Paid Work During School Year Hinders Students’ Studies, Say Professors

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With tuition costs rising, many students are taking on paid work during the school year.

However, a recent survey of more than 1400 faculty and librarians at Ontario universities done by the Ontario Confederation of University Faculty Associations (OCUFA) finds that paid work during the school year could be hindering students’ studies.

“We expect our students to pay for a larger share of their education, engage in more paid work, attend larger classes, have less interaction with faculty, and pursue remedial courses on top of their regular studies to succeed in a demanding university curriculum. This is a recipe for disaster.” —Mark Langer, president, Ontario Confederation of University Faculty Associations

Report’s findings

During the 2010-2011 academic year, “the average Ontario undergraduate tuition bill is up 5.4 per cent to $6,307 – which is almost $1,200 more than the national average of $5,138,” says Mark Langer, president of the Ontario Confederation of University Faculty Associations (OCUFA) and a faculty member at Carleton University.

This means that Ontario students and their families are now paying for nearly 50% of the cost of their university education.

With rising tuition costs, more students are working during the academic year.  33% of respondents to the OCUFA survey perceived that students’ paid work outside the classroom had increased over the past year.

Their perception appears to be correct, according to the Statistics Canada’s Labour Force Survey that found 41% of full-time male students (ages 20-24) and 52% of female students in the same age group working during the school year.

Not only are students working more, but this could also be hindering their academic success, or at least that was the perception of 64% of respondents to the OCUFA survey.  Only 6.6% of those who responded perceived work outside of the classroom as enhancing students’ academic performance.

Langer summarizes the situation, explaining: “We expect our students to pay for a larger share of their education, engage in more paid work, attend larger classes, have less interaction with faculty, and pursue remedial courses on top of their regular studies to succeed in a demanding university curriculum. This is a recipe for disaster.”

The OCUFA survey also revealed that respondents were concerned with students’ preparedness for university.  Many respondents suggested that university students were less prepared than the previous year, noting concerns with students’ writing skills, numeracy, critical thinking, research skills and time management.  Remedial programs were proposed by many respondents as a way to better prepare students for university.

How to make the best of working

The reality is that many students will have to continue working during the school year in order to cover the cost of their education, or will decide to work during the school year because of benefits of working.  However, how can students make the best of student employment?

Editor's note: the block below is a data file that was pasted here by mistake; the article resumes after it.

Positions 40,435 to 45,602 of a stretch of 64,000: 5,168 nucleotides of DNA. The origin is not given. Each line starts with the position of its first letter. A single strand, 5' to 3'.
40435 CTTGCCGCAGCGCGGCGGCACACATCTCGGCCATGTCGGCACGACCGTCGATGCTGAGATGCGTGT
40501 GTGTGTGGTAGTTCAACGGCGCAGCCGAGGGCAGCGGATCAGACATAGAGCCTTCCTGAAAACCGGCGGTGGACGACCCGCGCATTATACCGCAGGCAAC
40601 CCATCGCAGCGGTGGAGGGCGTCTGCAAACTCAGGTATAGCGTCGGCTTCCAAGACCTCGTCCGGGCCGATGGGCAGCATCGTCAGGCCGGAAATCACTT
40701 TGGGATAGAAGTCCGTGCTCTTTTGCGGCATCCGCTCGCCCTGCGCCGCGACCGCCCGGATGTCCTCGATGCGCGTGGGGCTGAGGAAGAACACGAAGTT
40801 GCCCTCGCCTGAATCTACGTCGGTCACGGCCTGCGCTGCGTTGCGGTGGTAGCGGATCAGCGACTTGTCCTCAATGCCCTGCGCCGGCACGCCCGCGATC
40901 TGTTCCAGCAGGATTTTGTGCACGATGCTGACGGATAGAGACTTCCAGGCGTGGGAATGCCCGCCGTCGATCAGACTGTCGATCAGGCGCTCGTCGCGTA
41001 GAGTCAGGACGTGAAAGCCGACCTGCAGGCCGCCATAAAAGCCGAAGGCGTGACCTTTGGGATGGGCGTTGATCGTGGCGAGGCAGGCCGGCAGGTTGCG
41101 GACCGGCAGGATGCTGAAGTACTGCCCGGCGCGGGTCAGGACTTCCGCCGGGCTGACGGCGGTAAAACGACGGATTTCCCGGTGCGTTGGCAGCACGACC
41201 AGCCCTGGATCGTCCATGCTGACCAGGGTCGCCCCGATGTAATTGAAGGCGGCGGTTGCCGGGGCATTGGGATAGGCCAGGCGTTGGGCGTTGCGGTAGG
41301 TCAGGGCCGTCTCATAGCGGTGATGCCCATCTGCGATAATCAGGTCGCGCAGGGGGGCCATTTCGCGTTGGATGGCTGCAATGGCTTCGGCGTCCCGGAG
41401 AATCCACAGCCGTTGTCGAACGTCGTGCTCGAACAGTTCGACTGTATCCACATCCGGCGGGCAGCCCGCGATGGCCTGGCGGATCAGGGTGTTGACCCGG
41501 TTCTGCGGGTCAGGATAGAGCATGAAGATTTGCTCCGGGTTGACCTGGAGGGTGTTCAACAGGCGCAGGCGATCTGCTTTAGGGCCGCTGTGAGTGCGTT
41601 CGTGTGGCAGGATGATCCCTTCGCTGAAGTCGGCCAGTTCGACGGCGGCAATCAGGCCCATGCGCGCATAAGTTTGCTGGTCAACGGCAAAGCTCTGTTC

Kristi Kerford, manager of the Career Centre at Trent University in Peterborough, stresses the importance of work experience, encouraging students to find jobs either on campus or with employers who can be accommodating of your students’ academic schedules.  She also advises students to use their most productive times for school work, and choose other times to fit work into their schedules.

Douglas Daher, the dean of students at Centennial College in Toronto, says time management is also a key skill for students who are balancing school and work.  Students might also consider a better balance between working during the summer and during the school year.  Or, for students looking for on-campus, part-time (no more than 15 hours a week) work during the school year, programs like the Ontario Work Study Plan might be of interest; this program is designed to accommodate students and their school schedules.

Let’s discuss

Do you feel that your paid work during the school year has helped or hindered your academic performance?  Did your work schedule, the type of work, the number of hours you worked per week, or any other factor(s) make your paid work experience one that helped or hindered your academic success?

Photo credit: McDonald’s by bizmac on Flickr
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About the author

Elizabeth Baisley is currently studying for an Master of Arts in Political Studies at Queen's University, where she works as a teaching assistant. She recently completed her Honours Bachelor of Arts in Human Rights & Human Diversity at Wilfrid Laurier University's Brantford campus. Elizabeth's academic interest in the rights of marginalized populations translates into her volunteer work and extracurricular involvement in the fields of rights advocacy, immigrant settlement, literacy, health, environmental issues, and local democracy. In September 2013, she will begin her PhD in Politics at Princeton University.